Keratoconus is a progressive eye disease in which the normally round cornea thins and begins to bulge into a cone-like shape. This cone shape deflects light as it enters the eye on its way to the light-sensitive retina, causing distorted vision. Keratoconus can occur in one or both eyes and often begins during a person’s teens or early 20s with the help of our loan vendors
Keratoconus Symptoms And Signs
As the cornea becomes more irregular in shape, it causes progressive nearsightedness and irregular astigmatism to develop, creating additional problems with distorted and blurred vision. Glare and light sensitivity also may occur. Often, keratoconic patients experience changes in their eyeglass prescription every time they visit their eye care practitioner.
What Causes Keratoconus?
New research suggests the weakening of the corneal tissue that leads to keratoconus may be due to an imbalance of enzymes within the cornea. This imbalance makes the cornea more susceptible to oxidative damage from compounds called free radicals, causing it to weaken and bulge forward. Risk factors for oxidative damage and weakening of the cornea include a genetic predisposition, explaining why keratoconus often affects more than one member of the same family. Keratoconus also is associated with overexposure to ultraviolet rays from the sun, excessive eye rubbing, a history of poorly fitted contact lenses and chronic eye irritation.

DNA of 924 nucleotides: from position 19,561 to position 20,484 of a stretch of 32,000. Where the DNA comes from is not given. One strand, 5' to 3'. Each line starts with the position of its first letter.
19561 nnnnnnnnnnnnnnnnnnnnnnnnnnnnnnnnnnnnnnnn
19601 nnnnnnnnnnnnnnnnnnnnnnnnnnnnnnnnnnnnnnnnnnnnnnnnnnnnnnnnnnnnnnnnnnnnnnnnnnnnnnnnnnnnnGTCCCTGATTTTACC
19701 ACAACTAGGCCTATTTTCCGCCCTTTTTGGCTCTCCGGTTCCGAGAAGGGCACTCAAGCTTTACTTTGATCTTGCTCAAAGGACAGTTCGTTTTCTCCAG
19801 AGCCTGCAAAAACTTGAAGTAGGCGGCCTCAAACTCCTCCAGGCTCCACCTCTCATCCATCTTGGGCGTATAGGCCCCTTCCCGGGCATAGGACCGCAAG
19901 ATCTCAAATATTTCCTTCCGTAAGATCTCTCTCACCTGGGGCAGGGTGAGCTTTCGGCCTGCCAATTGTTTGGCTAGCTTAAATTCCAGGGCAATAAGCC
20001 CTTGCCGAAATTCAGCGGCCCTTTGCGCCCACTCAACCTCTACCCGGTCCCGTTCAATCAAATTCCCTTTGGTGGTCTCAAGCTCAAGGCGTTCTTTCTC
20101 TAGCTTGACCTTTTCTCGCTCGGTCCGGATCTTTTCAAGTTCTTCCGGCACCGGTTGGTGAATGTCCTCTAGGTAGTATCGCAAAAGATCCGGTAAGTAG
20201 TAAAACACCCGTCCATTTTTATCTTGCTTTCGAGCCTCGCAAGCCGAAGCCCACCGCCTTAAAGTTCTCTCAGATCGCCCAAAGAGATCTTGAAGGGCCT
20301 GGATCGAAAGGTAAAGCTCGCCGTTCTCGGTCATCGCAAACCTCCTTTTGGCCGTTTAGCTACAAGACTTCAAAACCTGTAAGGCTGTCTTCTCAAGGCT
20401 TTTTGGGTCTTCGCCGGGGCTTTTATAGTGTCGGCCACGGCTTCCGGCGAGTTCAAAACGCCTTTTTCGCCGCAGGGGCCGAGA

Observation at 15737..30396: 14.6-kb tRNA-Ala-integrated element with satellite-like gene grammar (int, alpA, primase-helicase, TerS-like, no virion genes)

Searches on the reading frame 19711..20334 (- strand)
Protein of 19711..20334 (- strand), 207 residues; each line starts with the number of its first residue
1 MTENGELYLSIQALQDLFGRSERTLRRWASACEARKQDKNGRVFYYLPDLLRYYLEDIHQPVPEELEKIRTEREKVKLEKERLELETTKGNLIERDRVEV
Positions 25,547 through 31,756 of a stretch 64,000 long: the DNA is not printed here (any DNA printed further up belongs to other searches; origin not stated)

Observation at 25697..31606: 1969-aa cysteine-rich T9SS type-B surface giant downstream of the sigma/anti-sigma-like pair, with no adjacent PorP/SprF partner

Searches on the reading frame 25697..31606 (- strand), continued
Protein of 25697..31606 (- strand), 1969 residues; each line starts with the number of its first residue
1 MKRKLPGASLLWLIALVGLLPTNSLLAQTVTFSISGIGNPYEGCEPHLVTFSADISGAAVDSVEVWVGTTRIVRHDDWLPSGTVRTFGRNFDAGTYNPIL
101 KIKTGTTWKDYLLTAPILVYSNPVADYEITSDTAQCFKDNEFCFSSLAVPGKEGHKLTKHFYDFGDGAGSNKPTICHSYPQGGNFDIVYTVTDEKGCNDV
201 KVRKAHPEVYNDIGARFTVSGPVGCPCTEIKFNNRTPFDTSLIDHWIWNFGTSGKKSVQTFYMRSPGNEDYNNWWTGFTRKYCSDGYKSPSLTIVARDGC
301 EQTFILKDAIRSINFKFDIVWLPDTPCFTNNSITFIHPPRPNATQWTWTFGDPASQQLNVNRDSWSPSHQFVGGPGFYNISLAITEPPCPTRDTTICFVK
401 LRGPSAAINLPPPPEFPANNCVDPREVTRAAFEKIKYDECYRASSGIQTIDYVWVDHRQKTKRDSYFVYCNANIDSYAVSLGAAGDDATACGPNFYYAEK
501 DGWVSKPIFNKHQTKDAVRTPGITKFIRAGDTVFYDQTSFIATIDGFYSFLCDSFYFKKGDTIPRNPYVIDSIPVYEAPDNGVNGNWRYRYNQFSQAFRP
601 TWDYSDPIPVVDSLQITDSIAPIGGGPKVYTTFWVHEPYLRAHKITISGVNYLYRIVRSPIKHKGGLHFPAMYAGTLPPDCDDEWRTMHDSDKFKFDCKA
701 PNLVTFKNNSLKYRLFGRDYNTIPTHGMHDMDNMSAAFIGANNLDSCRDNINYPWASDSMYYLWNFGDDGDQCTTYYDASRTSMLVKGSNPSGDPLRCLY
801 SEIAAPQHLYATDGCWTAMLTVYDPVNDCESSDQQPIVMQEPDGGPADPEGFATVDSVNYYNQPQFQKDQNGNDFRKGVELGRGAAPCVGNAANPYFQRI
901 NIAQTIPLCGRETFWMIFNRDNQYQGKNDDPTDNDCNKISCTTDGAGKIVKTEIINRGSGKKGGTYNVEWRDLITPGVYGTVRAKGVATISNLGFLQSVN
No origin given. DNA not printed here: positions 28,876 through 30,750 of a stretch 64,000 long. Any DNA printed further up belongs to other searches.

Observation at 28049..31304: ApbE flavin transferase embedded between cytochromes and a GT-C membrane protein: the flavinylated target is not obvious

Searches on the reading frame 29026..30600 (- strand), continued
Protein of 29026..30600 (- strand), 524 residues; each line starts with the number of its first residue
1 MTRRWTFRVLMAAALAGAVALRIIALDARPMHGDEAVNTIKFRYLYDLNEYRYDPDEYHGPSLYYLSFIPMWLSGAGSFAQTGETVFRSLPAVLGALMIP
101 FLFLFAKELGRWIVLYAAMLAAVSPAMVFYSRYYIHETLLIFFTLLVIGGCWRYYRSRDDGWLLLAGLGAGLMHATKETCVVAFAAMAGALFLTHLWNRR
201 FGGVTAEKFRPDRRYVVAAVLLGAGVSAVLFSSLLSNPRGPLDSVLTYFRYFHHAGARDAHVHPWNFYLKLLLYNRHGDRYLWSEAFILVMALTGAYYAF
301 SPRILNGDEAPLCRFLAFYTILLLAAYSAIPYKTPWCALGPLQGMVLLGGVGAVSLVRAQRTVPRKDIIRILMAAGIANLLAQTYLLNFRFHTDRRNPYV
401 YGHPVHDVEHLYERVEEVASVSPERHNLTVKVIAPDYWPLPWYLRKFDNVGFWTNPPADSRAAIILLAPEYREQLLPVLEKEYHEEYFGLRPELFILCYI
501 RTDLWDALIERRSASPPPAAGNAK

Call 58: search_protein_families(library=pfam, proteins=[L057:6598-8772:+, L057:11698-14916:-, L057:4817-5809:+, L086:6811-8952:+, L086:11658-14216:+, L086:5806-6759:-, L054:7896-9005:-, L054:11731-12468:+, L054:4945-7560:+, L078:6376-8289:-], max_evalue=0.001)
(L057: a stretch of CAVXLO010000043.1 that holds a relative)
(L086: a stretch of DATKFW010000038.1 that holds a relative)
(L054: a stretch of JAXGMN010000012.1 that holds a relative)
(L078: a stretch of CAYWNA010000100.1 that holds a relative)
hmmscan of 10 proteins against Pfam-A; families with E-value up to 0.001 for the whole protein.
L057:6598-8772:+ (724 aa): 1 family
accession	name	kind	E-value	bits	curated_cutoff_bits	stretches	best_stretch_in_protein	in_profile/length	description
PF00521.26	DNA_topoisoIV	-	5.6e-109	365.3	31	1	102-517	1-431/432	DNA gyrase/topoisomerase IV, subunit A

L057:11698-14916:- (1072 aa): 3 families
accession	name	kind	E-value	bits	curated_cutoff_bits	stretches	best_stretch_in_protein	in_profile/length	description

In the mildest form of keratoconus, eyeglasses or soft contact lenses may help. But as the disease progresses and the cornea thins and becomes increasingly more irregular in shape, glasses and regular soft contact lens designs no longer provide adequate vision correction. Treatments for progressive keratoconus include:
- Corneal cross-linking (CXL)
- Custom soft contact lenses
- Gas permeable contact lenses
- “Piggybacking” contact lenses
- Hybrid contact lenses
- Scleral and semi-scleral lenses
- Prosthetic contact lenses
- Topography-guided conductive keratoplasty
- Corneal transplant